The transmission of SARS-CoV-2 lacked clarity, but was described to spread via aerosol and surface contamination in 2020. Infection prevention resources were critical in this environment of uncertainty, both for adequate disinfection of surfaces, but also for appropriate use of PPE. Although the overall risk of surface contamination resulting in transmission of SARS-CoV-2 was ultimately deemed to be low, effective disinfection practices were still necessary, adding to the workload burden of already overstretched infection prevention teams.
Furthermore, the level of illness of patients affected by COVID-19 combined with the limited PPE resources, resulted in changes in patient care that could be unpredictable at times. In clinical care settings for example, the long length of hospital stay, particularly in the intensive care unit (ICU), was accompanied by longer durations of support devices, such as endotracheal tubes, central venous catheters (CVCs), and urinary catheters. The longer duration of which increased the numbers of opportunities for in the failure of executing process measures to prevent HAIs.
The increased use of prone positioning, even amongst non-ventilated patients, may have negatively impacted visible access to many dressings and device sites for several hours per day. Finally, with PPE limitations, many adjustments were made to decrease required trips and time spent in patient rooms, such as transitioning intravenous medication pumps to outside of patient rooms. Such changes may have positively impacted PPE utilization rates, but may have carried negative counterbalances with increased risks of HAIs due to lack of direct visualization, longer tubing with possible increased risks of contamination, and potential preference for more durable catheters, such as CVCs to minimize risk of dislodgement or need for new access placement. Finally, it was would be remiss to not acknowledge that all of the above were further augmented by the fear and anxiety that resulted from the many unknowns and struggles faced by healthcare workers, and may have increased the risk for error.
What was the result?
The data is still evolving, but increased rates of HAIs have been reported. Amongst the critically ill, one study showed a 46% increase in HAIs, with ventilator-associated pneumonia (VAP) and central line associated bloodstream infections (CLABSIs) as leading causes. Interestingly, within this group, only the intubated patients were noted to have HAIs. A review similarly showed several studies with increased CLABSIs amongst patients with COVID-19, as compared to those without. Moreover, a study of CLABSI data from the National Health Safety Network as similarly demonstrated a 28% increase in CLABSI from early in the pandemic. Of interest, Clostridiodes difficile rates have decreased in some studies, without concurrent decreases in antibiotic use, highlighting that strong infection prevention measures including environmental cleaning and use of PPE and handwashing remain critical in the prevention of nosocomial spread of this infection.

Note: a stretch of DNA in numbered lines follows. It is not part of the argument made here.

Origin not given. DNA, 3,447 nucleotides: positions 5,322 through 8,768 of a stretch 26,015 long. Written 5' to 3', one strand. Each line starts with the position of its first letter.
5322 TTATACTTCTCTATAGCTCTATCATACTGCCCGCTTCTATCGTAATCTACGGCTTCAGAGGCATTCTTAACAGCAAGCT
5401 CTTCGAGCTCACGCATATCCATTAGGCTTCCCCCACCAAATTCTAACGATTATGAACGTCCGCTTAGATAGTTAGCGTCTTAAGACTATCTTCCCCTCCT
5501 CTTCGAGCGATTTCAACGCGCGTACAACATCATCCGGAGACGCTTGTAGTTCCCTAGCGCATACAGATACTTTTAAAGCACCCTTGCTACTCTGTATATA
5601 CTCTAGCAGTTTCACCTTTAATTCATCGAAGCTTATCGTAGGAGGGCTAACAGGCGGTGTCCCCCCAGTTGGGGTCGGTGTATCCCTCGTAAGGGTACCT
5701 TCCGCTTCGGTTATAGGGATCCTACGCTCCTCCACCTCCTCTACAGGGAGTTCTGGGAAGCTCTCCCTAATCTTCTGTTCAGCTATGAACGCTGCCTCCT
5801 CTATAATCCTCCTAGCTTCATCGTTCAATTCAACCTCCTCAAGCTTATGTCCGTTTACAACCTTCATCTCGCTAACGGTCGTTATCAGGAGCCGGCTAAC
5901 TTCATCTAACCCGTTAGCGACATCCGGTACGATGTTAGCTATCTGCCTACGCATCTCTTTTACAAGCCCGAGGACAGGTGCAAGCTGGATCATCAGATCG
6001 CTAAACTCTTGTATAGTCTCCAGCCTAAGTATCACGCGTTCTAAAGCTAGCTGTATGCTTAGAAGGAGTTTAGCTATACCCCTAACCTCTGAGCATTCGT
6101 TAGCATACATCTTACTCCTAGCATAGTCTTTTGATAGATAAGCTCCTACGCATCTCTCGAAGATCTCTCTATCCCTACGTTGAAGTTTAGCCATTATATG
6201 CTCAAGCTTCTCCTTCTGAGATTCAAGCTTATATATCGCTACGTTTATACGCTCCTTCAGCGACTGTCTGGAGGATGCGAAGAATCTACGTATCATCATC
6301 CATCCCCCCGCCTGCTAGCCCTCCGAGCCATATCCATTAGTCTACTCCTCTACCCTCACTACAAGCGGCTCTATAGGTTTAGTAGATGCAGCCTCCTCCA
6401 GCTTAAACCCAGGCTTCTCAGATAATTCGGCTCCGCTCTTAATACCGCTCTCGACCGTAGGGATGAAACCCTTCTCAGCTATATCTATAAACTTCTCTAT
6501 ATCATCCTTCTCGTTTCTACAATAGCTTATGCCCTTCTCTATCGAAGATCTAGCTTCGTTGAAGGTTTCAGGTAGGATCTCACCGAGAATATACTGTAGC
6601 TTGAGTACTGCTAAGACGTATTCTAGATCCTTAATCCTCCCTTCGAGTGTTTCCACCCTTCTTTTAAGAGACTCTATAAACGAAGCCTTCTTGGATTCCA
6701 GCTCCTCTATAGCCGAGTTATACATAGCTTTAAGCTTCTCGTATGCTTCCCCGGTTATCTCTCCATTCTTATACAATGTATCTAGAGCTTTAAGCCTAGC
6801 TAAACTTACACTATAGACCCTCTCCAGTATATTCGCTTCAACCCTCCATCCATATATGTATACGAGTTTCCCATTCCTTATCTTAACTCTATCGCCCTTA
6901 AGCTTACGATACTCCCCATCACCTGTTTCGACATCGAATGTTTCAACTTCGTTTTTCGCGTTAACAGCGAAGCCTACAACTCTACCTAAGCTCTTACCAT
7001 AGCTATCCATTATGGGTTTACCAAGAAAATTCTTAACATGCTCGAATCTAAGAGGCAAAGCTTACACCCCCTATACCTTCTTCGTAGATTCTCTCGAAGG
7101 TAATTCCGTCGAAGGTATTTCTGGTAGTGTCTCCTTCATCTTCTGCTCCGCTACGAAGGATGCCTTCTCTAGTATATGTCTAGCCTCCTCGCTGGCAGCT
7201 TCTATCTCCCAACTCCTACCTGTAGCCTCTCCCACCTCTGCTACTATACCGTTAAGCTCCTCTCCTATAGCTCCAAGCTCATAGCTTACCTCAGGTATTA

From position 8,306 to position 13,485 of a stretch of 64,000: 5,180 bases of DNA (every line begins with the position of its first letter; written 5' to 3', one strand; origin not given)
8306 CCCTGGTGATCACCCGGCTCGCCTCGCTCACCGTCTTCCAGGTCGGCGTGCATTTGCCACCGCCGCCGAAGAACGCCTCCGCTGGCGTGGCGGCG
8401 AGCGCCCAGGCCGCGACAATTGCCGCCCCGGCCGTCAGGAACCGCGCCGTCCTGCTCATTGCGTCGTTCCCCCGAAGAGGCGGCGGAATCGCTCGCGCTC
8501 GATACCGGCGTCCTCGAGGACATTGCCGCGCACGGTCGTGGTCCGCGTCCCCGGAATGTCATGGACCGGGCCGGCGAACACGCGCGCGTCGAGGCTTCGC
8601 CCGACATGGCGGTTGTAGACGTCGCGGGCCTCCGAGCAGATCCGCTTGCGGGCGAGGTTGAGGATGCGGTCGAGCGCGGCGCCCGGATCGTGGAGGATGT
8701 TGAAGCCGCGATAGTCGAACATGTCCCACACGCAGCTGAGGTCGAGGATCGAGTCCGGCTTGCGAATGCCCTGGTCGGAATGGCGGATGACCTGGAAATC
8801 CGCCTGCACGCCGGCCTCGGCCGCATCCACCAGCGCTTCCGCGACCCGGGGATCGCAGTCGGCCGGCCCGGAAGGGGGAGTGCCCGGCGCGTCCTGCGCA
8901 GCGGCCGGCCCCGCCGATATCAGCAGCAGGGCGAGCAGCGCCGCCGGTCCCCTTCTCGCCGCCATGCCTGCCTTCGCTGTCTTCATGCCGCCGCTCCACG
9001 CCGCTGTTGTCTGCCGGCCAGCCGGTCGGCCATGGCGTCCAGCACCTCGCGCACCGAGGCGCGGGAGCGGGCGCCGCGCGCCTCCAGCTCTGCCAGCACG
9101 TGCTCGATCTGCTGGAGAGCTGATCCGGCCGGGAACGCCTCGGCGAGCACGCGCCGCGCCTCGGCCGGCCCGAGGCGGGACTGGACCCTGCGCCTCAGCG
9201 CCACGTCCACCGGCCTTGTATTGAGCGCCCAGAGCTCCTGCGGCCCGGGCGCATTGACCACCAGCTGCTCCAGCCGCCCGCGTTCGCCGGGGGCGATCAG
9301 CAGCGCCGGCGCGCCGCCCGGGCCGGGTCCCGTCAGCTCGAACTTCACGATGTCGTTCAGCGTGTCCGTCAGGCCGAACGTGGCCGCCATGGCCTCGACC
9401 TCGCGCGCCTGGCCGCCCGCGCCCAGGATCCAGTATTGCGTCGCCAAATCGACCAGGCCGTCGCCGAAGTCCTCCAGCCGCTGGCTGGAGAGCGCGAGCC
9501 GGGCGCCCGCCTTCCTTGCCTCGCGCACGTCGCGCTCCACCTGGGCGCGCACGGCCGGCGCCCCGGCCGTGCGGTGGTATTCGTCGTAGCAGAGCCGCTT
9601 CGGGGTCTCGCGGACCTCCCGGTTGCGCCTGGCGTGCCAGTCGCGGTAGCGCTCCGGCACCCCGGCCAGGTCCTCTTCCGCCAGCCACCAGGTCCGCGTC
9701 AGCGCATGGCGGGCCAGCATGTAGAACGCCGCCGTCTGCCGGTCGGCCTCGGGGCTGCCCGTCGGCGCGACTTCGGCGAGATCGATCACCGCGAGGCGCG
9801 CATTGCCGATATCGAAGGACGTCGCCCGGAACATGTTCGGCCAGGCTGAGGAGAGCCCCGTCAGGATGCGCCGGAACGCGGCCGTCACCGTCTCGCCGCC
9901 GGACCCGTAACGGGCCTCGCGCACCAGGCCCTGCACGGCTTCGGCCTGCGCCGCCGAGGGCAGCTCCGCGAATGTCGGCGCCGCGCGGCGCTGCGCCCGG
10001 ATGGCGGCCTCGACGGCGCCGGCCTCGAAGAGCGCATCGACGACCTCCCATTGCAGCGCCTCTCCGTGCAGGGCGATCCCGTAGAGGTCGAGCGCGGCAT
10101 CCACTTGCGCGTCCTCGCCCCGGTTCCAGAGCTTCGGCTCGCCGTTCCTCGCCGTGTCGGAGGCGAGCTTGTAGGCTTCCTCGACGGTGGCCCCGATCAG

So, where do we go from here?
We must recognize the impact the pandemic has had on healthcare, with rapid changes in practice, high work burdens with increasing burnout, and the need to move forward. Hardwiring our HAI prevention practices to ensure consistency in both the best and worst of times is critical. Considering how to identify, implement and amplify the positive innovations and changes throughout the field is necessary. Of paramount importance is ensuring robust infection prevention teams have adequate resources for surveillance, mitigation, education and quality improvement.
Thank you to all of the tireless Infection Prevention teams, continuing to strive to provide the safest care for our patients and healthcare teams around the world!
In the past year or so, I’ve read about a number of outbreaks of carbapenem-resistant Acinetobacter baumanii (commonly abbreviated to CRAB) that highlight the threat from this particular antibiotic resistant pathogen. Before describing those in more detail, a little about CRAB.
Like bacteria in the Enterobacteriaceae family, A. baumannii is a gram-negative bacterium that can also develop resistance to carbapenem antibiotics. It is part of the Moraxellaceae family and is the most important species causing human infections within that family. The most common resistance genes found in A. baumannii include those that code for New Delhi metallo-beta-lactamase (NDM) and oxacillinase (OXA) enzymes, both of which chemically degrade carbapenem antibiotics. The high levels of resistance mean that the infections caused by CRAB in the bloodstream, lungs, wounds, and urinary tract increasingly require the use of last-line antibiotics such as colistin, polymyxin B and tigecycline.
The first reports of CRAB infections appeared in the early 1990’s but reports have increased steadily since then. Around 800 articles have been published since 1999, and outbreaks have been reported globally.
The serious global threat of CRAB